# To Compute log(a+b) [closed]

I want the complete expansion of log(a+b)=?

for ex

``````                  log(a*b)=log a + log b;

log(a/b)=lob a - log b;
``````

Similar to this, is there any expansion for log(a+b)???

-

## closed as off topic by kennytm, aaronasterling, Michael Anderson, Paul R, Hans OlssonOct 20 '10 at 7:26

Questions on Stack Overflow are expected to relate to programming within the scope defined by the community. Consider editing the question or leaving comments for improvement if you believe the question can be reworded to fit within the scope. Read more about reopening questions here.If this question can be reworded to fit the rules in the help center, please edit the question.

Any programming language that supports `log` can compute `log(a+b)` numerically. – kennytm Oct 20 '10 at 4:48
Belongs on math.stackexchange.com – Paul R Oct 20 '10 at 6:57
I thought I should comment under this question, since I've ended up here looking for an answer to this question. In the context of Bayesian inference, transforming the posterior probability to log space requires that you take log of denominator which is an integral (or an approximation via summation). However, this summation must be turned into log space, since its calculation is the reason we're moving to log space in the first place. There is a common method called log-sum-exp trick. Google this, and you'll see where an how it is used. Not the exact same thing, but relevant enough :) – mahonya Oct 25 '11 at 10:07

In general, one doesn't expand out `log(a + b)`; you just deal with it as is. That said, there are occasionally circumstances where it makes sense to use the following identity:

``````log(a + b) = log(a * (1 + b/a)) = log a + log(1 + b/a)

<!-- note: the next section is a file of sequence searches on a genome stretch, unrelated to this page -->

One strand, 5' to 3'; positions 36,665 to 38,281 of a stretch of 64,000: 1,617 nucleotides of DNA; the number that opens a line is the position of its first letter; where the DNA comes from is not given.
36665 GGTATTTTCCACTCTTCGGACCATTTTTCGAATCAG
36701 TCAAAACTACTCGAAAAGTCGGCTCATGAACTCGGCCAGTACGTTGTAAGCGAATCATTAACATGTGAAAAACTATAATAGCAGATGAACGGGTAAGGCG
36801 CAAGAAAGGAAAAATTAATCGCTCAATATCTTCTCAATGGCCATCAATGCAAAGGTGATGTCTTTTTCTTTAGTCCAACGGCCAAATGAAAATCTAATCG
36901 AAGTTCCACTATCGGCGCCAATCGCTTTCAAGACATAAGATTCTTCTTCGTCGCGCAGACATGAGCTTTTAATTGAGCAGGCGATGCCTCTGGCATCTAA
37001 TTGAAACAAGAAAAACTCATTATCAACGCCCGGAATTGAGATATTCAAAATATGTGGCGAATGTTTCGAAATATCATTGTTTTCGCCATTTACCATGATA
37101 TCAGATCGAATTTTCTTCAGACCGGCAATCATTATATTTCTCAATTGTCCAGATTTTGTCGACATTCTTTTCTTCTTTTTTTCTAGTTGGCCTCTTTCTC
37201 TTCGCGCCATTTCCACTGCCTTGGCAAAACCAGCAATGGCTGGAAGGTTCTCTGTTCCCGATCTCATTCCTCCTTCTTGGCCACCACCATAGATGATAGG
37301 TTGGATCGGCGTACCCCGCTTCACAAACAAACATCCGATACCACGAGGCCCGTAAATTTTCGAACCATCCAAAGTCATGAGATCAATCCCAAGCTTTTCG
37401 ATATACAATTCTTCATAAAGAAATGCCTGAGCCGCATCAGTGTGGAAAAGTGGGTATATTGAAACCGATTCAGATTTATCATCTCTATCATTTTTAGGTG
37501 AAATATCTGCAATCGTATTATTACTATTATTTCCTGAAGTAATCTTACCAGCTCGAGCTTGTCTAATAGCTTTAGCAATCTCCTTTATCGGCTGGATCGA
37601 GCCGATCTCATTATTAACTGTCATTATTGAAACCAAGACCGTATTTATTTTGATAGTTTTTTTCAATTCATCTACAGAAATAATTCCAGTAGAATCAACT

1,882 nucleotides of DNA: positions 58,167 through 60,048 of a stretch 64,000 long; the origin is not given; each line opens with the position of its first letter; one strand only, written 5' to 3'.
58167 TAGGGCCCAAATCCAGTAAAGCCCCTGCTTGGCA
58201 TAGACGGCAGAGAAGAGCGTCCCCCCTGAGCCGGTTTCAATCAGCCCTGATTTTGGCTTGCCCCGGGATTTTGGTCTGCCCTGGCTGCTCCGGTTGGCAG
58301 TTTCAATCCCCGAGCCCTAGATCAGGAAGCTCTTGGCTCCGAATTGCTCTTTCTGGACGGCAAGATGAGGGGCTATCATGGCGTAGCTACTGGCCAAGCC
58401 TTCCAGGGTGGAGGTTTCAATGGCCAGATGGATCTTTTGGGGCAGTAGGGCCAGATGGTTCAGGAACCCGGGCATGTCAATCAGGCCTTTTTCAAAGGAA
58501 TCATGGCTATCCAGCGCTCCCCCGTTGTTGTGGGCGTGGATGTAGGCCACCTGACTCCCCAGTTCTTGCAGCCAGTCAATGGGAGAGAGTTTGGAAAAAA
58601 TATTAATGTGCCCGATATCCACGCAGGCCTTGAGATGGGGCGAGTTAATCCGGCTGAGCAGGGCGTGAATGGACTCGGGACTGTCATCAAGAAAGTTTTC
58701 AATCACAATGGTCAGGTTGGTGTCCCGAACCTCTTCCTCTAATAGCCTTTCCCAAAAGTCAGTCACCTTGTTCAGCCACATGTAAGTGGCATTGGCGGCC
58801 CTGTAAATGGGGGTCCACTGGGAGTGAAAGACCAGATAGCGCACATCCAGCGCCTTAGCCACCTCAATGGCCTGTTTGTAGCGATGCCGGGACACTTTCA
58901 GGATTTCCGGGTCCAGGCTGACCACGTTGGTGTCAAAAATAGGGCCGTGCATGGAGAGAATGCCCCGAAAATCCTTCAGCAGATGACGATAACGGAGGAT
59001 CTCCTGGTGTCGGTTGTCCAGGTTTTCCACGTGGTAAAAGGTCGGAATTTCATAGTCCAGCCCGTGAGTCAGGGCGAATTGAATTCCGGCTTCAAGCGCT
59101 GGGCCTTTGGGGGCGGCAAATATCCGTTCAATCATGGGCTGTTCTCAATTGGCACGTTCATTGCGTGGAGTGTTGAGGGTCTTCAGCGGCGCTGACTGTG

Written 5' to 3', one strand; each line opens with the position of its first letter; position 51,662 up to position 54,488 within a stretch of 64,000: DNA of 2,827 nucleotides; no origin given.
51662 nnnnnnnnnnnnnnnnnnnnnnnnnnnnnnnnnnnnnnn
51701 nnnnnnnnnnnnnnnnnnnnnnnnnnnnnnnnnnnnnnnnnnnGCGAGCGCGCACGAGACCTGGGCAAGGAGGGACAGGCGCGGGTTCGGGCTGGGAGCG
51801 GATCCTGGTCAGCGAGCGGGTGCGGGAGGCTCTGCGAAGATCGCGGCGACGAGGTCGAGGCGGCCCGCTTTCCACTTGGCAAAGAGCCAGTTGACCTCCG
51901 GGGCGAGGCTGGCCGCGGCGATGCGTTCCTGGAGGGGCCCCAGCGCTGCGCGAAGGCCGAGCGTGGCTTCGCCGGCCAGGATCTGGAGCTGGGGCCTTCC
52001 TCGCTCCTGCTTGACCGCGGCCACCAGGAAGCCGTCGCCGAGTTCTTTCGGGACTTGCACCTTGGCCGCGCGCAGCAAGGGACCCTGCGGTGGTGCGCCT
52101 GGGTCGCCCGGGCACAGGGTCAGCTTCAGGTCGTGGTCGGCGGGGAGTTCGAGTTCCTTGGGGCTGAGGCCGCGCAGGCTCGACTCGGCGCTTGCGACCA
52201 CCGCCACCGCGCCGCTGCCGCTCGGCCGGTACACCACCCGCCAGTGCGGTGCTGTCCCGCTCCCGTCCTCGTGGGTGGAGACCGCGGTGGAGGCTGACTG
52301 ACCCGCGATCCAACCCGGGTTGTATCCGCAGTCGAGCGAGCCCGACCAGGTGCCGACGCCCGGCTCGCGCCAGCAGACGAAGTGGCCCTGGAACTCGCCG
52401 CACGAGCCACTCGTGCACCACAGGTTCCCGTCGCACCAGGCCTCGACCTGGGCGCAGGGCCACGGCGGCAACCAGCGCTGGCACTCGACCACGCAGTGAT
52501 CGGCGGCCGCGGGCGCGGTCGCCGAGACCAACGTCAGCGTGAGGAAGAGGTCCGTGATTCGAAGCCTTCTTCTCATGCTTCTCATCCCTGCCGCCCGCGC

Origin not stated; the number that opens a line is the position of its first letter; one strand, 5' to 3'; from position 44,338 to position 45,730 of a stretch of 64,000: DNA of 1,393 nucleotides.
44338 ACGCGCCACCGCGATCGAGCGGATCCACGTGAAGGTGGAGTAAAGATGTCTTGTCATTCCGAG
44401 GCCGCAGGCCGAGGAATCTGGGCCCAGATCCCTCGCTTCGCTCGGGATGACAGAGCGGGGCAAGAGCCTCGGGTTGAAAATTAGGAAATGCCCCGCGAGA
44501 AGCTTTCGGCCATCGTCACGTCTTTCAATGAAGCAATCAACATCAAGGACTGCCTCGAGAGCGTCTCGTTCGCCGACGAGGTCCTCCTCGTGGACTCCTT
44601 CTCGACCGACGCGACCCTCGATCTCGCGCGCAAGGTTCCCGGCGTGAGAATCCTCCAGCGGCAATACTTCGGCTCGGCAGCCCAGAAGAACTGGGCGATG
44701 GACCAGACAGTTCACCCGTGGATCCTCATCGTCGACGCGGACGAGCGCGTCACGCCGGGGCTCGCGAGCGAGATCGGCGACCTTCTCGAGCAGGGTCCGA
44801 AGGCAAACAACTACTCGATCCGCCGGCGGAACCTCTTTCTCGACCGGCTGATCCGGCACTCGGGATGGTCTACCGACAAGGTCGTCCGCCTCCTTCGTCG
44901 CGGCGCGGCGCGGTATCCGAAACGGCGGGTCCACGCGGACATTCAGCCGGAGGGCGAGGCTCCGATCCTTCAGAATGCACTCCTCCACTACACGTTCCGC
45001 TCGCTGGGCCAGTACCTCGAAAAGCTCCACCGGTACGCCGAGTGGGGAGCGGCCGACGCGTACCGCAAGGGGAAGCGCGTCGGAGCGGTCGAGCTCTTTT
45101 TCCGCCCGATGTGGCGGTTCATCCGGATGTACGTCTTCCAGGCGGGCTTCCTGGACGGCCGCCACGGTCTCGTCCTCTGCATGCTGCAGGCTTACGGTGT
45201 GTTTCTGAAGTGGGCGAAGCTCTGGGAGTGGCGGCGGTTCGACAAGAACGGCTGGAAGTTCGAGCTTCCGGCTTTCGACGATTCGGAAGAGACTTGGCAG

``````

(In fact, this identity is often used when implementing `log` in math libraries).

-
And, we can also use the Taylor's Series for expanding ln(1+b/a)... – Aditya Singh Oct 20 '10 at 6:34
@wiz kid: assuming `b` is smaller in magnitude than `a`, of course. (Otherwise, swap them). – Stephen Canon Oct 20 '10 at 6:36
This makes sense only when log a is easy to calculate - which is rare. However if you want log10 or log2, the identity still holds, and the simple cases where log a is nice are easier to identify. – Michael Anderson Oct 20 '10 at 6:38
@Michael Anderson: In the typical usage for a math library, one has a table with precomputed pairs of `a` and `log a` stored to high accuracy. – Stephen Canon Oct 20 '10 at 6:41
Nearly all programming language math packages contain a `log1` function, which you should use for the second term, as `log1(b/a)`. This ensures maximum precision, which is otherwise low this close to `1`. – Thomas Ahle Dec 29 '14 at 23:59

Why would you ever want to do this? The property that `log (a*b) = log a + log b` is only useful because it transforms a multiplication operation into an addition operation. `log (a+b)` already involves only an addition, so it makes no sense to have any further expansion.

Of course you can always use one of the several series for computing logarithms, but the fastest way would be to simply compute `log (a+b)` directly. For that matter, on most computers, even `log (a*b)` is going to be faster than `log a + log b`, since the latter involves an extra logarithm operation.

-
Because sometimes you can only compute log(a) and log(b) and not explicitly a+b and take log – Jing Nov 17 '12 at 14:28